Course Title: Investigate alleged breaches of legislation and prepare documentation

Part B: Course Detail

Teaching Period: Term2 2016

Course Code: LAW5206C

Course Title: Investigate alleged breaches of legislation and prepare documentation

School: 365T Global, Urban and Social Studies

Campus: City Campus

Program: C5315 - Diploma of Justice

Course Contact: Irene Pagliarella, Program Manager

Course Contact Phone: +61 3 9925 4581

Course Contact Email:

Name and Contact Details of All Other Relevant Staff

Georgy Dumas

Nominal Hours: 40

Regardless of the mode of delivery, represent a guide to the relative teaching time and student effort required to successfully achieve a particular competency/module. This may include not only scheduled classes or workplace visits but also the amount of effort required to undertake, evaluate and complete all assessment requirements, including any non-classroom activities.

Pre-requisites and Co-requisites

Successful completion of, or demonstrated equivalence to, the following units of competency:

VU20868 Apply foundation legal principles
VU20869 Work within the criminal justice system
VU20870 Apply writing and presentation skills within a justice environment
VU20871 Support the management of adult offenders within the Victorian correctional framework
PSPOHS401B Implement workplace safety procedures and programs
PSPETHC401A Uphold and support the values and principles of public service

And ONE of the following electives:

VU20867 Support policing processes within justice environment contexts
CHCCHILD401B Identify and respond to children and young people at risk

Course Description

In this course you will develop the skills and knowledge required for competent workplace performance in councils of varying sizes. Knowledge of the legislation and regulations within which councils must operate is essential. The unique nature of councils, as a tier of government directed by elected members and reflecting the needs of local communities, must be appropriately reflected.

National Codes, Titles, Elements and Performance Criteria

National Element Code & Title:

LGACOM406A Investigate alleged breaches of legislation and prepare documentation


1. Identify possible breaches

Performance Criteria:

1.1    Possible breaches are identified through complaint or other means, recorded in accordance with legislative and council requirements and notified to more senior staff.


2. Investigate alleged breaches

Performance Criteria:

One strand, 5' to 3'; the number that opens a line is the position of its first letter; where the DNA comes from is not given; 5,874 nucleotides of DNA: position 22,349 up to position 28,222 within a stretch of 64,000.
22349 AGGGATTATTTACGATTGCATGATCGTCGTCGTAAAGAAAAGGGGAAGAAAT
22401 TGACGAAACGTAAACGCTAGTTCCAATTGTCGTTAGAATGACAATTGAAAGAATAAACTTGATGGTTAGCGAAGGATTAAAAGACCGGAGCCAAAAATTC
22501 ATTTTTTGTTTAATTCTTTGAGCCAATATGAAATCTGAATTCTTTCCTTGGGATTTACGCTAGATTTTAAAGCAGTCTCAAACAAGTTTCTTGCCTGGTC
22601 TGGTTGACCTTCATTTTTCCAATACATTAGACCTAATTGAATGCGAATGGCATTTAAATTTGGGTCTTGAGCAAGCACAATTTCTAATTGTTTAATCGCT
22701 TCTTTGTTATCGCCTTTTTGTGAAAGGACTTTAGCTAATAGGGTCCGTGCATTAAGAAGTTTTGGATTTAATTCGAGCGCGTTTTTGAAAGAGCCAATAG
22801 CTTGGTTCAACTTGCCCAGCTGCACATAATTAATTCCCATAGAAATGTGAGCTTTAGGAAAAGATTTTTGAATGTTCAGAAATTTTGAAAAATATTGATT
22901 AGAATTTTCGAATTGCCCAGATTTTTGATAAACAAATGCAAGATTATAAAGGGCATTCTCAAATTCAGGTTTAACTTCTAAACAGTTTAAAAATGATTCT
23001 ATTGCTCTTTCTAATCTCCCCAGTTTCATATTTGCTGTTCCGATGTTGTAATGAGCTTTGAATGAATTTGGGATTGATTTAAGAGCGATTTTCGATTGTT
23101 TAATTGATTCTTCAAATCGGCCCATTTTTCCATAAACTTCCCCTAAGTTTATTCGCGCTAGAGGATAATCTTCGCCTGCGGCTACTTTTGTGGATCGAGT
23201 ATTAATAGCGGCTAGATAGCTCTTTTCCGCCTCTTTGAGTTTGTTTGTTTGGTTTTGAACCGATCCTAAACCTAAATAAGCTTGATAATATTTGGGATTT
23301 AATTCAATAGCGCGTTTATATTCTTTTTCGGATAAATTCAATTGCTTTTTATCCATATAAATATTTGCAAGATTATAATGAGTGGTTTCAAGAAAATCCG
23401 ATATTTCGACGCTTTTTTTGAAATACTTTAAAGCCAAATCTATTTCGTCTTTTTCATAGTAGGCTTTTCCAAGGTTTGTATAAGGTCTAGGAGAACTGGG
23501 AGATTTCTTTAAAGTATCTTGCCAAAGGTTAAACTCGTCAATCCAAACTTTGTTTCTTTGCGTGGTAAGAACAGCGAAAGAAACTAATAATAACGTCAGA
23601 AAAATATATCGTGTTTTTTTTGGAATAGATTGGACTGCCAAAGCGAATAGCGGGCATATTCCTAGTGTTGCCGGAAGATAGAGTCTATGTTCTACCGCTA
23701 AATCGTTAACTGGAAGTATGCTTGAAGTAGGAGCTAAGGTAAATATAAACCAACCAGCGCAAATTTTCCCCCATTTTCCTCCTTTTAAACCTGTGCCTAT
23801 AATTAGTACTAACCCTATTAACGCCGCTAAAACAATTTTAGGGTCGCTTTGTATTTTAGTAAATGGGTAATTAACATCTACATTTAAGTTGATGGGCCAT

2.1. Further information is obtained on possible breaches.
2.2. If inspection is authorised, the alleged offending party is notified and a time scheduled for an inspection that is conducted according to council procedures.
2.3. Available information from the inspection is assessed against relevant legislation to determine if a breach has occurred and relevant details are accurately recorded.
2.4. The complainant is advised of investigation outcomes in accordance with council policies and procedures.
2.5 All parties are informed of their rights according to legislation and within appropriate time frames.Resources are determined and accessed


3. Propose appropriate action to achieve compliance

Performance Criteria:

3.1.    Consultation with the alleged offending party is undertaken to facilitate resolution.
3.2.    Options for action are identified to achieve compliance at the earliest date with the least inconvenience to all parties.
3.3.    A practical action to achieve compliance is selected as a result of consultation and relevant authorities are notified, where required.


4. Undertake action to achieve compliance

Performance Criteria:

4.1.    Notices are issued to relevant parties that clearly document breaches and recommend appropriate action to achieve compliance.
4.2.    A clear report recommending appropriate action is prepared and submitted to council.
4.3.    Proceedings are instigated within the required time frame in terms of required legal procedure.

Learning Outcomes

On completion of the course, you will be able to:
• Investigate complaints
• Consult alleged offenders
• Issue notices
• Compile reports

Details of Learning Activities

You will participate in a variety of learning activities. They include the following:
• Role plays
• Observations
• Demonstrations
• Presentations
• Class discussions/group activities
• Oral and written questioning
• Incursion/guest speakers

Out of class activities:
• Readings
• Case studies
• Role plays
• Observations
• Excursions
• Knowledge-based tests/questionnaires

Teaching Schedule

Week One:
• Introduction to course and expected outcomes
• Course guide issued and discussed with students
• Course Assessments and expectations explained
• Aspects of Local Government Act

Week Two:
• What is your “local Government”
• What is your “local council”?
• Council structure and services
• Local government investigations and compliance inspectorate
-Department of Transport, Planning and Local Infrastructure

Week Three:
• Council powers, functions and responsibilities
• Council policies and procedures
• Revisit Emergency Management in local council 

Week Four:
• Identify local government legislations and all legislations applicable to local government
Issue of instructions for final assessment tasks and discussions of criteria
Issue of workplace tasks based on a simulated Council complaint. This exercise will be used for experiential learning from Week Four to Week Thirteen. The complaint will be layered and intensify weekly in issues relevant to local government administration and compliance